After months of rumours — and years of talking about it — MySpace is launching a comprehensive music service involving three of the four major record labels (for some reason that remains unknown, EMI wasn’t part of the announcement, although some say it will soon join the venture). According to PaidContent’s description of the conference call, which none of the labels participated in, the music service is a joint venture that will have separate management, and will involve downloads and possibly streams at some point, but may not be riddled with DRM.
Almost from the moment it became a social phenomenon, which would be three or four years ago now, MySpace has seemed like an ideal vehicle for music — and in many ways it has been an ideal vehicle for musicians to reach their fans, to communicate with them, to share tracks (or in many cases only short snippets of tracks, thanks to the paranoia of the record labels) and to generally build awareness. But it hasn’t been a great place to actually buy or sell music, despite being a giant platform for social networking between artists and fans.
Some of that could be blamed on a largely stillborn music venture with Snocap, the startup backed by Napster founder Shawn Fanning, which promised to allow musicians to sell songs through a Snocap store widget that could be embedded on artists’ pages. Although that too seemed like a great idea, it ran into technical difficulties and Snocap changed gears several times before finally laying off 80 per cent of its staff. The assets were later acquired by the music network Imeem, which also has deals with several of the major record labels.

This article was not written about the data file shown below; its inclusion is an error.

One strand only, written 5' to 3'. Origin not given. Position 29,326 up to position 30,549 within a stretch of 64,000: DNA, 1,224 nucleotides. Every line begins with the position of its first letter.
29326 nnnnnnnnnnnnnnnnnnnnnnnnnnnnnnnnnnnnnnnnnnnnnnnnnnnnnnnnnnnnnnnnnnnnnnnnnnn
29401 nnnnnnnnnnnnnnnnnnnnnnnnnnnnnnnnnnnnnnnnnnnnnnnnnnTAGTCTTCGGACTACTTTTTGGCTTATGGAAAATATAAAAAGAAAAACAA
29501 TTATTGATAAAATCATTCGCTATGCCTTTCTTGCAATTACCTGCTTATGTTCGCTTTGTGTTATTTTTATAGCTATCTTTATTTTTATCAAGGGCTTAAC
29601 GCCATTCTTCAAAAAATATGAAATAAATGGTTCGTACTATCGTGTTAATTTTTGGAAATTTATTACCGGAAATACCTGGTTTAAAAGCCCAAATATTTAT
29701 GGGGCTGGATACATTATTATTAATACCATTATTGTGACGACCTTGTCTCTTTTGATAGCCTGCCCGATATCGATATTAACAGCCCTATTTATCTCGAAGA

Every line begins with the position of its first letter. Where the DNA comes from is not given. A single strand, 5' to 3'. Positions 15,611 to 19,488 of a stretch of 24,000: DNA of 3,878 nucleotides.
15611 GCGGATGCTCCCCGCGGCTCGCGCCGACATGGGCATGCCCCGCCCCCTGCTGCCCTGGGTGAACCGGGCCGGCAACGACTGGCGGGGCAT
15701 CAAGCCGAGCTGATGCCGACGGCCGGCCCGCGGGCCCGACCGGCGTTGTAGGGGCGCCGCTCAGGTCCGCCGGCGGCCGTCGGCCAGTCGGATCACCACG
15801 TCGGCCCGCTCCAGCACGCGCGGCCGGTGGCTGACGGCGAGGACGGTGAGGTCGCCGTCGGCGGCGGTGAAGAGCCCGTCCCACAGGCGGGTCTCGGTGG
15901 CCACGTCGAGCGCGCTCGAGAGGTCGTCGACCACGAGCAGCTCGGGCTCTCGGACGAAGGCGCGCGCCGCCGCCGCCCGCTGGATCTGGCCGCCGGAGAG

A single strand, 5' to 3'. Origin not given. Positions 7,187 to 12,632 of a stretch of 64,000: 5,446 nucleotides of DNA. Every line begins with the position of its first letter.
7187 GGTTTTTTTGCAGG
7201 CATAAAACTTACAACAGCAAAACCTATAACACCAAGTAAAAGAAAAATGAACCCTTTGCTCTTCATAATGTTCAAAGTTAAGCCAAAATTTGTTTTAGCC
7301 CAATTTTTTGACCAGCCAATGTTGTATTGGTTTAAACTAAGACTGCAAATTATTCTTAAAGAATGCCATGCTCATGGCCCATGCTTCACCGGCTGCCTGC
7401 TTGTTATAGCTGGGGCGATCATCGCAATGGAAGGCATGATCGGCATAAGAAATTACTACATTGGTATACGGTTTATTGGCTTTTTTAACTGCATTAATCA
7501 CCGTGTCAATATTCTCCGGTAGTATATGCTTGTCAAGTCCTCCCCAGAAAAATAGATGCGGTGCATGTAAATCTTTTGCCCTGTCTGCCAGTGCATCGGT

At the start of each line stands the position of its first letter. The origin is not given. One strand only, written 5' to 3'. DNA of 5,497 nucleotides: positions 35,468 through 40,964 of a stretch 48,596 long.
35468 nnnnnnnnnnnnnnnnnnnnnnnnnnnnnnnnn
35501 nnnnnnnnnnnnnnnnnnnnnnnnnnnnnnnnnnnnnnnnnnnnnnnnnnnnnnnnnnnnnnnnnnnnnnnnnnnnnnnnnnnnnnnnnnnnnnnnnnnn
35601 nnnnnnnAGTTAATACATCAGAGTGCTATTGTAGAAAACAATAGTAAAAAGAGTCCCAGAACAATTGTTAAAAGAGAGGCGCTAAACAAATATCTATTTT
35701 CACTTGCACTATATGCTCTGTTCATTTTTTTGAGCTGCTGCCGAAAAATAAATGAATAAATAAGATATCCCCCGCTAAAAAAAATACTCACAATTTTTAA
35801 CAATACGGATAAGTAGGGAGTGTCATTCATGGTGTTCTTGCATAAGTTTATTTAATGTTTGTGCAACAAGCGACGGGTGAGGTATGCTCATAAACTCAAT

According to MySpace, there are 5 million musical acts on the network and more than 110 registered users (although some of them are likely people like me, who registered just so they could see someone’s profile, and have rarely been back since). So it seems like a slam-dunk to turn at least some of those 5 million into revenue-generating opportunities. So why hasn’t MySpace been able to do it before now? The record labels themselves are partly to blame for that, of course (and reading between the lines it seems as though this venture is at least in part a peace treaty to settle the lawsuit between Universal and MySpace).
Whether this new venture can break some of those old rules remains to be seen.